TOKYO — Prime Minister Shinzo Abe, seeking to allay concerns he would divert energy from fixing a fragile economy to revising Japan’s pacifist constitution after a big election win, said yesterday changing the charter would not be easy.
Abe’s coalition and allies won two-thirds of the seats in parliament’s upper house in Sunday’s election. That victory, with the ruling bloc’s super majority in the lower house, opens the door to revising the constitution for the first time since its adoption after Japan’s defeat in World War II.
China’s official agency quickly warned that the victory posed a danger to regional stability. Commentaries by the Xinhua news agency are not formal government statements but often reflect official thinking in China, where memories of Japan’s past militarism still spark outrage.
“With Japan’s pacifist constitution at serious stake and Abe’s power expanding, it is alarming both for Japan’s Asian neighbours, as well as for Japan itself, as Japan’s militarisation will serve to benefit neither side,” the Xinhua commentary said.
Abe said revising the constitution was his Liberal Democratic Party’s (LDP) cherished goal, but forging agreement on changes in the diverse pro-revision camp would not be easy.
Revisions require a two-thirds majority in both houses of parliament and a majority of votes in a public referendum.
“To realise revision of the constitution is my duty as LDP president,” Abe told a news conference. “But it is not that easy, so I hope debate will deepen steadily.”
Experts agreed that building such agreement would be tough.
“It’s the first time to have two-thirds in both houses of parliament, but you can’t find any issue on which the two-thirds can agree,” said Gerry Curtis, professor emeritus at New York’s Columbia University.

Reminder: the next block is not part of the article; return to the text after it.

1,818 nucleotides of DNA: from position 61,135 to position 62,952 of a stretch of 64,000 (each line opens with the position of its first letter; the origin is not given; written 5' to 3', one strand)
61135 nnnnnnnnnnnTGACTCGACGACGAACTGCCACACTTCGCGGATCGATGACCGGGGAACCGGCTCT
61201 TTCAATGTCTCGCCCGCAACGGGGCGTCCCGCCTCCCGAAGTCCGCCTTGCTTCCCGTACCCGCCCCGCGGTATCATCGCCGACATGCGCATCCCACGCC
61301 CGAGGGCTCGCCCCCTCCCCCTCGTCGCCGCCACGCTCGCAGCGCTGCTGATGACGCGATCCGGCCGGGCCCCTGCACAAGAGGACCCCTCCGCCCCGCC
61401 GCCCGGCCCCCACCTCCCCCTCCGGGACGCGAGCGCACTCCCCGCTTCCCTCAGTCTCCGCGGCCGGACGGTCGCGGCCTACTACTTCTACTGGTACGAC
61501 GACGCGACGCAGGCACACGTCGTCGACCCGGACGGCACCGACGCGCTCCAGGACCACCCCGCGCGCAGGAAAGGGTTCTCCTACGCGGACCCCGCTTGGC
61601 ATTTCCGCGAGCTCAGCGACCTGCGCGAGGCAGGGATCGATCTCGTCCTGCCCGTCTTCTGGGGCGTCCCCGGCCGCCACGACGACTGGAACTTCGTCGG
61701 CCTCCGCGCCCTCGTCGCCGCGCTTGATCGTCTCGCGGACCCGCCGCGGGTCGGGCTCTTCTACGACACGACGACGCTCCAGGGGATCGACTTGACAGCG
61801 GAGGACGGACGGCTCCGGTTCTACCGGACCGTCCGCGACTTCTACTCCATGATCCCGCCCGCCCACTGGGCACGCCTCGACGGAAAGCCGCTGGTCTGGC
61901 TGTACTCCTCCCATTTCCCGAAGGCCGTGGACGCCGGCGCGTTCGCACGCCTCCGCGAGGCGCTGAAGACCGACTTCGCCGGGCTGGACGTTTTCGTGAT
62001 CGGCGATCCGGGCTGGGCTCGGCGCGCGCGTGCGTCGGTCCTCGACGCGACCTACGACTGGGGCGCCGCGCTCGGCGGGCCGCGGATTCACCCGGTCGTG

Some in financial markets worry a focus on the constitution would drain attention from the economy, but Abe promised yeysterday to craft a large stimulus package.
“A public referendum is needed so he must boost support to advance revision. So for constitutional change as well, he will probably come up with a large-scale economic package,” said Daiji Aoki, senior economist at UBS Securities Japan.
Doubts about Abe’s policies persist even though his ruling bloc won big in terms of the number of seats. Many voters felt they had no other option, given memories of the main opposition Democratic Party’s rocky 2009-2012 rule. Others stayed home.
Surveys show many Japanese voters are wary of changing the constitution’s war-renouncing Article 9, which advocates see as the source of Japan’s post-war peace and democracy. Conservatives see it as a symbol of humiliating defeat.
If taken literally, Article 9 bans the maintenance of armed forces. Successive governments have interpreted it to allow a military for self-defence, a concept Abe last year stretched to allow Japan’s military to aid friendly nations under attack.
Formal revision of Article 9 would likely be largely symbolic, though nonetheless historic.
Convincing the Komeito party, the dovish junior partner in Abe’s LDP-led coalition, to agree would be challenging. The pro-revision camp might therefore tackle another amendment first.
One possibility is a clause giving the government more power in a national emergency, a move critics say would curtail civil rights.
Another option, floated by the Komeito, would be to add an environmental protection clause. That less contentious step would nonetheless break the political taboo on revision.
It is unclear whether that would satisfy Abe’s political base.
“Conservatives see the constitution as emasculating the nation,” said Jeffrey Kingston, director of Asian studies at Temple University in Tokyo.
“If I’m in his camp, I’m thinking, this may be my best shot.” — Reuters